Trigger Cards

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flickr:5733877221
intermediate.png
players.png ~2-5
time.png 3 min
props.png

A set of cards to trigger events, but especially suited to riff jamming.

Preparation

Print and cut out the Trigger Cards deck.

Setup

Before the jam begins, each player randomly selects 3 Trigger Cards. You may examine your own cards but keep them secret from other players. Choose one of your cards before playing and put away the other 2.

Gameplay instructions

The jam starts, and then, at any moment you choose, you can reveal your card to the other players once by holding it up.
Players must respond to the instruction on the card, which triggers significant, synchronized musical events
Multiple Trigger Cards may overlap, according to players interpretation, but players should avoid deliberately revealing Trigger Cards at the same time because some cards present contradictory instructions (such as “Speed Up” and “Slow Down”).

Game end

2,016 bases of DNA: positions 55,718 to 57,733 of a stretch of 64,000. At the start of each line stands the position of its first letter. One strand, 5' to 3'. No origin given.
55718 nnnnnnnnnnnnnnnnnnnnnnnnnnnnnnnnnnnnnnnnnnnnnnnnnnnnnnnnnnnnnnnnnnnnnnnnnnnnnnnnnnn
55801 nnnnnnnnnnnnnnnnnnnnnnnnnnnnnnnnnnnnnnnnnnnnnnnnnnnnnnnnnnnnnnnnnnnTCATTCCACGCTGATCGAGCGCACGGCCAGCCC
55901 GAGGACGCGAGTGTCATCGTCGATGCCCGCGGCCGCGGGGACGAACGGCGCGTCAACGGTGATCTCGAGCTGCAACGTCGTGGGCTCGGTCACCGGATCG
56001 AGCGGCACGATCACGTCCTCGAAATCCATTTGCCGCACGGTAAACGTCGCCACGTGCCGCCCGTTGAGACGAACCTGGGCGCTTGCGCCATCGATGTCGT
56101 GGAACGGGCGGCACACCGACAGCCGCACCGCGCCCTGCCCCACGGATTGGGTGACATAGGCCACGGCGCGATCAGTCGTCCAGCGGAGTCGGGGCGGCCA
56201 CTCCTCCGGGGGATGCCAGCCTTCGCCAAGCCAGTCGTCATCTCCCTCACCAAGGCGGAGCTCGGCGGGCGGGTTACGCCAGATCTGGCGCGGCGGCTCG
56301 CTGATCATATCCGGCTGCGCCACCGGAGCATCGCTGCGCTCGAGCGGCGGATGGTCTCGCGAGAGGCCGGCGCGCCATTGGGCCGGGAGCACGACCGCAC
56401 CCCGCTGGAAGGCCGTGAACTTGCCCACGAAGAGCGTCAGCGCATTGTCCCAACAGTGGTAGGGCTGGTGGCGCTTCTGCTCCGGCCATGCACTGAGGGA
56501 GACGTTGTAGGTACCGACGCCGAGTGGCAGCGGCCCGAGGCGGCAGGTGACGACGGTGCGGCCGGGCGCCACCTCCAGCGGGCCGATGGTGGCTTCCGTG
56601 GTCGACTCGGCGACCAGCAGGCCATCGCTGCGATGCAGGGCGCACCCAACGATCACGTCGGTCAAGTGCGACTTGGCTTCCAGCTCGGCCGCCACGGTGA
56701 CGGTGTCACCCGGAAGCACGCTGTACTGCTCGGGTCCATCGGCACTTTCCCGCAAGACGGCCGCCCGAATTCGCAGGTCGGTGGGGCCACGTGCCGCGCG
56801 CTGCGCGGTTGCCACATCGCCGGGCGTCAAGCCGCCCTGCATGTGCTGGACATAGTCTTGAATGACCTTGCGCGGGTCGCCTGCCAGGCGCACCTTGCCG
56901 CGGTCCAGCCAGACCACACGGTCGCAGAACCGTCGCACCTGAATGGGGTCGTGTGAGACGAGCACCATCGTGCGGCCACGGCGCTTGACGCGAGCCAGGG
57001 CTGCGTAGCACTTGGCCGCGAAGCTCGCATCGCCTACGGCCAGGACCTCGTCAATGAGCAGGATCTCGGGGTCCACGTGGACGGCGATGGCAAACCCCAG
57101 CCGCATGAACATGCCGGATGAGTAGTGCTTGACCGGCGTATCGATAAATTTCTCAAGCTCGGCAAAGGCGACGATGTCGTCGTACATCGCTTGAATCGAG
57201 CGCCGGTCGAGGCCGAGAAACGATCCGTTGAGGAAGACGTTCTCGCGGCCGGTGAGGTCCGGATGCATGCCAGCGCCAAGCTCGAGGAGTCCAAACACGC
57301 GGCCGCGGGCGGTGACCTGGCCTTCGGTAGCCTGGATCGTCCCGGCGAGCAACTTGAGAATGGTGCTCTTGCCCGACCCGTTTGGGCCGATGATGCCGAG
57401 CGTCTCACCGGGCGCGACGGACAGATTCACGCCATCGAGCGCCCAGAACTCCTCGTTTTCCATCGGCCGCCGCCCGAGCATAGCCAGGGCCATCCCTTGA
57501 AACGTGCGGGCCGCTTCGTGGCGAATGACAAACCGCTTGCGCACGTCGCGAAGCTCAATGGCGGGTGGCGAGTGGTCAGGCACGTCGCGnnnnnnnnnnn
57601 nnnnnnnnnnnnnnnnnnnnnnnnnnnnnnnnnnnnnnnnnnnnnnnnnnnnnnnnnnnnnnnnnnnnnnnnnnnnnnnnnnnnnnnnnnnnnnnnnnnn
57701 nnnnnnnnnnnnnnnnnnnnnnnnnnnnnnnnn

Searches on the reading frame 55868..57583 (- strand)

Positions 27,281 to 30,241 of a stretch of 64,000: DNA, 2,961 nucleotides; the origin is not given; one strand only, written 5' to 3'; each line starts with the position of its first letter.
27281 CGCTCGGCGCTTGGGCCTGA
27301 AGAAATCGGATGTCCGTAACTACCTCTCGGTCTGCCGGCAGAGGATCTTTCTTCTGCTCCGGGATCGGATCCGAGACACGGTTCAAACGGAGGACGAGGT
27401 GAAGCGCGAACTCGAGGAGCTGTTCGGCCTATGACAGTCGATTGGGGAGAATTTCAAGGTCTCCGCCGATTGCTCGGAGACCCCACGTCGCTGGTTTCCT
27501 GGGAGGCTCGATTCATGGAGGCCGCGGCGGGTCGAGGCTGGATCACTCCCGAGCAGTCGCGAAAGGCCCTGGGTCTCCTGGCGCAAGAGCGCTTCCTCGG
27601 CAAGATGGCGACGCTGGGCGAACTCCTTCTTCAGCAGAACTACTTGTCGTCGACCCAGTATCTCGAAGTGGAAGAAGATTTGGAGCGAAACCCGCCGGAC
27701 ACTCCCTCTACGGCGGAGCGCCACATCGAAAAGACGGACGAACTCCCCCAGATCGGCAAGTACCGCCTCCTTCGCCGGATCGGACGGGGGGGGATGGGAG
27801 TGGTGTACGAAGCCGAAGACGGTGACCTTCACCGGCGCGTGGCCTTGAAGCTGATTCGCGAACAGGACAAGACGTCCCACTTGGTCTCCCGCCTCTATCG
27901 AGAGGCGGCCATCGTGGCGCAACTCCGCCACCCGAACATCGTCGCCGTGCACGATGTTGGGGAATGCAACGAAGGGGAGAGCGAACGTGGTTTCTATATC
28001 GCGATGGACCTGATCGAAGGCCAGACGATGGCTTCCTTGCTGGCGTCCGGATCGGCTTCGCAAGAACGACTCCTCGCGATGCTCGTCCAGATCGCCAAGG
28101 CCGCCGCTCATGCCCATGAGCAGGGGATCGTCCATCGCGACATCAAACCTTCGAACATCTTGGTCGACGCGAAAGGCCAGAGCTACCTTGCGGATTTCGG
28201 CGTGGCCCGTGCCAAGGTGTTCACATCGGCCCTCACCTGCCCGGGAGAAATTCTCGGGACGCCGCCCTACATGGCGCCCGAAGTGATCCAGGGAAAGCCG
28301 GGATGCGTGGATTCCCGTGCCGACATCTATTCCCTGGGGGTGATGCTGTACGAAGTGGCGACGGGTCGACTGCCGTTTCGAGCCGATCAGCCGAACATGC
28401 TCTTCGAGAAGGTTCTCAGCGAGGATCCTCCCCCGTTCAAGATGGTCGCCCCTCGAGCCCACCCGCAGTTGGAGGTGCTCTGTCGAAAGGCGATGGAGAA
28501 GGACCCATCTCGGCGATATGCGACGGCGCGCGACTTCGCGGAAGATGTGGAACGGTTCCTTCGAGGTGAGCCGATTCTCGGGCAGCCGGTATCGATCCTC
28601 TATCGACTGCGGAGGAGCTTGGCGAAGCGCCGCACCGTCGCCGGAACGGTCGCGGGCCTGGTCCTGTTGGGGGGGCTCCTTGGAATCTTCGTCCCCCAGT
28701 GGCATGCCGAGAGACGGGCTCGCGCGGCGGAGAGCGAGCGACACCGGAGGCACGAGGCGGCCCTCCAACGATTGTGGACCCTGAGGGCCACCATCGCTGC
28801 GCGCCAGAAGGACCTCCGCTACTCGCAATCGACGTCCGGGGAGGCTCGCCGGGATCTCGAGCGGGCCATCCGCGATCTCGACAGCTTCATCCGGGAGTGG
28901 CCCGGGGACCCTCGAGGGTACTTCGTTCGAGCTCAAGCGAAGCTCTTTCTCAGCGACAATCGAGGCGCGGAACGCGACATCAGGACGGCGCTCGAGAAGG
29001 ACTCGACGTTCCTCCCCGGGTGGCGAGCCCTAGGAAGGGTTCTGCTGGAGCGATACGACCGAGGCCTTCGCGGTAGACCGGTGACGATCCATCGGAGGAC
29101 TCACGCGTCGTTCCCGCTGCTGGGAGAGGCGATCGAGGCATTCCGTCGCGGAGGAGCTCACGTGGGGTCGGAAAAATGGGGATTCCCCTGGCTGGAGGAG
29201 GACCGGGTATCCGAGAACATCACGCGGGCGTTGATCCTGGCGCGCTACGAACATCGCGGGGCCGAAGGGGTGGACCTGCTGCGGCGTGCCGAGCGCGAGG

The game ends when all players have used their cards and the musical effects of all of them have been played out.

Variants

Variation 1: Trigger more than a single card during jams, according to the number of players and duration.
Variation 2: Don’t choose a card, just pick 1 at random. This faster version is played on Auki Podcast where the game originated.
Variation 3: You may play it solo with a shuffled deck of cards, drawing cards to influence your improvisation.

Editor's notes

Published before as a ruleset in Synzine magazine.
Drawings on Trigger Cards were done by Andy Lowe.
Entry is decorated with a photo "Assault Rifle" by TomYamRojak, CC BY-NC-ND 2.0

Card that trigger events is a very recognizable pattern of music games. This is an elegant implementation of it, but the topic requires further historical investigation. Hopefully in some time at G4M there will be a comparison of titles from different eras and the build-up of theory around it…

Designer-composer

Benedict Johnson



This needs more explanation
This needs simple language

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